If a merchant doesn’t manage to lower the chargeback rate during the probationary period, their acquiring bank may close their merchant account . Without an account, the merchant can’t receive payments and run regular business operations.
Note: CCBill provides an advanced fraud scrubbing system to all of its merchants. The system applies hundreds of checks on each transaction before the data is sent to banks and credit card associations. CCBill’s fraud protection system minimizes your exposure to fraud and chargebacks.
Visa uses the following chargeback ratios to categorize its merchants:
- Early Warning Level. Merchants with 75-100 chargebacks in one month, and a chargeback ratio of 0.65% and above.
- Standard Level. Merchants with 100 and more chargebacks within one month and a chargeback ratio of 0.9% and above.
- Excessive Level. Merchants with 100 and more chargebacks within one month and a chargeback ratio of 1.8% and above.
At the Early Warning Level, Visa asks the acquiring bank and the merchant to investigate the reasons for the increased number of chargebacks and reduce them.
Visa gives four months to Standard Level merchants to reduce the number of chargebacks. If the chargeback ratio doesn’t go down, the enforcement period begins. This lasts eight months. During the first three months, merchants need to pay a $50-fee for every new chargeback. In the remaining five months, the fee is $100 per chargeback. At the end of the enforcement period, the merchant also has to pay a $25,000 review fee.
Merchants belonging to the Excessive Level undergo an eight-month enforcement period, but they pay a $100-fee per chargeback during all eight months. They also pay a $25,000 fee after the first four months.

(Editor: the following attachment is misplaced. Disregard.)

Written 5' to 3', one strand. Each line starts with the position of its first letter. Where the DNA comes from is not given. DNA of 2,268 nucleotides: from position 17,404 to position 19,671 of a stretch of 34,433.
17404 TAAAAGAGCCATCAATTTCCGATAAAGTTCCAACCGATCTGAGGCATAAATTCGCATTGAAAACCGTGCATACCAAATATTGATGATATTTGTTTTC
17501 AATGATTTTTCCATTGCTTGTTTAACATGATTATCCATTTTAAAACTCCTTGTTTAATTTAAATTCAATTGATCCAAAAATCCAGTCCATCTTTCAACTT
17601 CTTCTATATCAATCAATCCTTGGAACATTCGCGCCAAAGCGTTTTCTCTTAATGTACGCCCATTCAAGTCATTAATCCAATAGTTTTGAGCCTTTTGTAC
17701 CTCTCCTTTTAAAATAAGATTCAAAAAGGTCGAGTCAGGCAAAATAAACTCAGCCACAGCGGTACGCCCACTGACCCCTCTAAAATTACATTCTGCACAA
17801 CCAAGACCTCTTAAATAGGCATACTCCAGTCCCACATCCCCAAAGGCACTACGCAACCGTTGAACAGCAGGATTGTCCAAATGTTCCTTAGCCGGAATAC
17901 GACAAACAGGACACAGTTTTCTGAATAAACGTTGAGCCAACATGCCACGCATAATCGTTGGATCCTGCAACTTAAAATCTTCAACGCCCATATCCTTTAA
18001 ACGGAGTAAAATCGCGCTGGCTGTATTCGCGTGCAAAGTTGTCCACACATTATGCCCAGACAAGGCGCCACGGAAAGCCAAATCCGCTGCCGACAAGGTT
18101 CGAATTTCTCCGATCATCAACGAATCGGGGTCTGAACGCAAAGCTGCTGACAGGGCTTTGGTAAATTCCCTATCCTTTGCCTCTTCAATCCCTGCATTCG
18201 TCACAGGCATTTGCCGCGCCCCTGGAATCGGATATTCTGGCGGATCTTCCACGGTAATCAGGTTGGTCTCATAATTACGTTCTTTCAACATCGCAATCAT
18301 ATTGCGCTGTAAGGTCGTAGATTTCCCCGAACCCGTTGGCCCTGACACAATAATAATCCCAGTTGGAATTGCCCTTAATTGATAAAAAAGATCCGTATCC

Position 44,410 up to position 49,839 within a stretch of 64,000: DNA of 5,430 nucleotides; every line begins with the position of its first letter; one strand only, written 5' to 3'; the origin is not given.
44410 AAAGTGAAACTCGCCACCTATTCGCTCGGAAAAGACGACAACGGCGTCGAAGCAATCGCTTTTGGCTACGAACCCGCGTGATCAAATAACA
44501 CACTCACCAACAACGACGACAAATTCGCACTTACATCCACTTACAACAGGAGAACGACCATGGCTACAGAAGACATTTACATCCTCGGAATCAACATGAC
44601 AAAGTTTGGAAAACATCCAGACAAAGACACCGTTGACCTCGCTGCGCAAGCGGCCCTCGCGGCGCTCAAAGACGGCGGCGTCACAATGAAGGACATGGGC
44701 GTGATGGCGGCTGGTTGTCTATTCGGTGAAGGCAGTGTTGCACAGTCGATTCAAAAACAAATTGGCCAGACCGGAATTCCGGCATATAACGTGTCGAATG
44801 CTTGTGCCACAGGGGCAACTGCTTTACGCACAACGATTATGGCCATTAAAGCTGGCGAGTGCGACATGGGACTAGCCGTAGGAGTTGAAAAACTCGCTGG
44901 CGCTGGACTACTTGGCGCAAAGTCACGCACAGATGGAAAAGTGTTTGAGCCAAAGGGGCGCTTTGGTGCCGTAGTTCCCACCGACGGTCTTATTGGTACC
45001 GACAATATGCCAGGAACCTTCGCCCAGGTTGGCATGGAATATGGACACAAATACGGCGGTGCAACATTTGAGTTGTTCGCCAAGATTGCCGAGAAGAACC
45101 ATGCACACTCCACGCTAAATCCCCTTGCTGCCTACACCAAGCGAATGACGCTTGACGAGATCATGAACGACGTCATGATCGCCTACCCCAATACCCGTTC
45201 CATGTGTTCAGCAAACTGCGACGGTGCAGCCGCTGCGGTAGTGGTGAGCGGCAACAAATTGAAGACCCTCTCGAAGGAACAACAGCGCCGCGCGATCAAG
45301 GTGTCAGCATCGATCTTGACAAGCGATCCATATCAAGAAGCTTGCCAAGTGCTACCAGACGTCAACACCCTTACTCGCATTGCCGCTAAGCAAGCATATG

A merchant exits these programs if they keep chargebacks below the Standard threshold for three consecutive months.
Mastercard tracks the number of chargebacks filed against a merchant and divides it by the total number of transactions that a merchant received the previous month.
Mastercard doesn’t have a chargeback limit. Currently, merchants working with this card association need to keep the chargeback ratio below 1% and receive less than 100 chargeback disputes per month in order to avoid additional monitoring.
Merchants that exceed the thresholds fall into the following categories:
- Chargeback Monitored Merchant Program. Supervision of merchants that exceed 100 chargebacks per month and a chargeback ratio of 1.5% within one month.
- Excessive Chargeback Merchant Program. Intensive monitoring for merchants that have 100-299 chargebacks per month and a chargeback ratio of 1.5%-2.99% for two months in a row.
- High Excessive Chargeback Merchant Program. Special measures for merchants that exceed 300 chargebacks and have a 3% chargeback ratio of 3% for two months in a row.
Merchants falling into the latter two categories pay higher fees for accepting credit card payments and penalties for every month spent under special monitoring. Mastercard requires that a merchant stay below the relevant chargeback limit for three months in a row to be labeled fully compliant again.
How Transaction Volume Affects the Chargeback Rate